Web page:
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Microsoft brings official Apple silicon support to Visual Studio Code

Macbook Air M1
Macbook Air M1 (Image credit: Daniel Bader / iMore)

What you need to know

  • A new version of Microsoft's Visual Studio Code brings official Apple silicon support.
  • The version now offers a stable Apple silicon build without Rosetta.
  • It also promises much better performance and longer battery life.

A new version of Microsoft's Visual Studio Code will bring official support for Apple silicon, its first stable iteration.

It means users will be able to use VS Code on Apple's M1 MacBook Pro, MacBook Air, and Mac mini, three of the best Macs in recent memory.

From Microsoft:

We are happy to announce our first release of stable Apple Silicon builds this iteration. Users on Macs with M1 chips can now use VS Code without emulation with Rosetta and will notice better performance and longer battery life when running VS Code. Thanks to the community for self-hosting with the Insiders build and reporting issues early in the iteration.The default download of VS Code for macOS is now a Universal build that runs natively on all Macs. On the Downloads page, you can find more links to architecture-specific builds for Intel or Apple Silicon, which are smaller downloads compared to the Universal package.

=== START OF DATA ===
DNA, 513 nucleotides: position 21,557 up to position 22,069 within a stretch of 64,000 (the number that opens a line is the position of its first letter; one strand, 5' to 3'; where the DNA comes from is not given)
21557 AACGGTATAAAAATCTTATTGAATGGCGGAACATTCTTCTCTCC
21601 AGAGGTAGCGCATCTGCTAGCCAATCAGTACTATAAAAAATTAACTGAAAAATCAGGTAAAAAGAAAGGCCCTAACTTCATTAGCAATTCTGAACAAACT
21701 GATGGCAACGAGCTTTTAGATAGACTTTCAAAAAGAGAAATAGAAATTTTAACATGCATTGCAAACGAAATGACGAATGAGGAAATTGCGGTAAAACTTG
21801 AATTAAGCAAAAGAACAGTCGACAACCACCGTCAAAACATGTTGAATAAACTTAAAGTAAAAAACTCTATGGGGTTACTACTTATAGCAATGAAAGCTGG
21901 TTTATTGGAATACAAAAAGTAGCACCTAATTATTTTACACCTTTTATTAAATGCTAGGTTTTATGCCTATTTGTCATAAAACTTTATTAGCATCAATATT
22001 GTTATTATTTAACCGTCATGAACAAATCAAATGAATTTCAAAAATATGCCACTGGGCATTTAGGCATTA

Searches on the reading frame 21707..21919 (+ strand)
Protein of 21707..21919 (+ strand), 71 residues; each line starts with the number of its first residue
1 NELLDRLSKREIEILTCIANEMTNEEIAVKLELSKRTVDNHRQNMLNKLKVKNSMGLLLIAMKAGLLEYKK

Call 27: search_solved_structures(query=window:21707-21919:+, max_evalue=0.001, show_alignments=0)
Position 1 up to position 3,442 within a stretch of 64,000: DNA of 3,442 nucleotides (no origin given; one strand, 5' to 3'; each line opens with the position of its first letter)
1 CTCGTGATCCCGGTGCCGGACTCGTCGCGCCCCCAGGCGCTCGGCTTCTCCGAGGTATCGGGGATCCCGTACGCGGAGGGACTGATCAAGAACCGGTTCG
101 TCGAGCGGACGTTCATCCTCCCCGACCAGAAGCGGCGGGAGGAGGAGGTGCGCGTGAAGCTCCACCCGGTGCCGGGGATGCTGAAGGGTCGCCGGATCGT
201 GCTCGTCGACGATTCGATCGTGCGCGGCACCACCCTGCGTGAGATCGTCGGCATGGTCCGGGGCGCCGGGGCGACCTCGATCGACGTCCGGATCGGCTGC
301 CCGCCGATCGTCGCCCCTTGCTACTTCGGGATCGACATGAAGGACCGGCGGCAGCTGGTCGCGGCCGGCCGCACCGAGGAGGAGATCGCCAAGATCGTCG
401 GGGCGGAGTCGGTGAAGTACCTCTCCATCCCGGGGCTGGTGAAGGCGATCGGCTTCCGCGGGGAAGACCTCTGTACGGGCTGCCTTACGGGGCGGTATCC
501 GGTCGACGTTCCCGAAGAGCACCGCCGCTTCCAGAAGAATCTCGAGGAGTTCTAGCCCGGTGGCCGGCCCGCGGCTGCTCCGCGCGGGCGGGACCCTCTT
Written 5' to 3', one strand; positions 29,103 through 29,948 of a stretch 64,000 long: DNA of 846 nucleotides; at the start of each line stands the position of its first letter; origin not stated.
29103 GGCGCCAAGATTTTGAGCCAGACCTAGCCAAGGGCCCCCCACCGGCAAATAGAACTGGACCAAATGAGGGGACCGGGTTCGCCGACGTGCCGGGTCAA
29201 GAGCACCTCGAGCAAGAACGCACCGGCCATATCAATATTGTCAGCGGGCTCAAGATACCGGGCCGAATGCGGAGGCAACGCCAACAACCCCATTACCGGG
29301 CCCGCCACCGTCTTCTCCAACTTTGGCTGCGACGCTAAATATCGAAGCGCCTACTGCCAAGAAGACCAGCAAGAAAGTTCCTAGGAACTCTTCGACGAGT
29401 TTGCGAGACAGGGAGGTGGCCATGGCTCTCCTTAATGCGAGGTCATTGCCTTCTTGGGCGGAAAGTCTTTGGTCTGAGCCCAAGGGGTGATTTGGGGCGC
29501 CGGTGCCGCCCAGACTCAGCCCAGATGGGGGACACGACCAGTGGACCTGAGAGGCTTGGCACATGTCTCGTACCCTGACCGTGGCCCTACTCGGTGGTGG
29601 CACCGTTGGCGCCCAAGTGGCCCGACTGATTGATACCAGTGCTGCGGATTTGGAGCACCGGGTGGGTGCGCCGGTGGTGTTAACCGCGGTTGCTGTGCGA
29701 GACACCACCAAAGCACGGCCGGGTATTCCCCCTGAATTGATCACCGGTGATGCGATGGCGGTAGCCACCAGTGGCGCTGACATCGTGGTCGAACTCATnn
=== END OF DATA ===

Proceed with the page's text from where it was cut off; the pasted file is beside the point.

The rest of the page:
As the release notes state, the new build is the first release of a stable Apple silicon build, so it will run without using emulation from Rosetta. Native support will also mean much better performance, taking advantage of the M1 chip. On Apple's mobile M1 Macs that will also mean better battery life. The new download is also a universal one, meaning there is one version for Apple silicon or Intel Macs that will work regardless of machine from the same set of files.

Away from Apple silicon, Microsoft has also added timeline view improvements, and more!

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Stephen Warwick
News Editor

Stephen Warwick has written about Apple for five years at iMore and previously elsewhere. He covers all of iMore's latest breaking news regarding all of Apple's products and services, both hardware and software. Stephen has interviewed industry experts in a range of fields including finance, litigation, security, and more. He also specializes in curating and reviewing audio hardware and has experience beyond journalism in sound engineering, production, and design.

Before becoming a writer Stephen studied Ancient History at University and also worked at Apple for more than two years. Stephen is also a host on the iMore show, a weekly podcast recorded live that discusses the latest in breaking Apple news, as well as featuring fun trivia about all things Apple.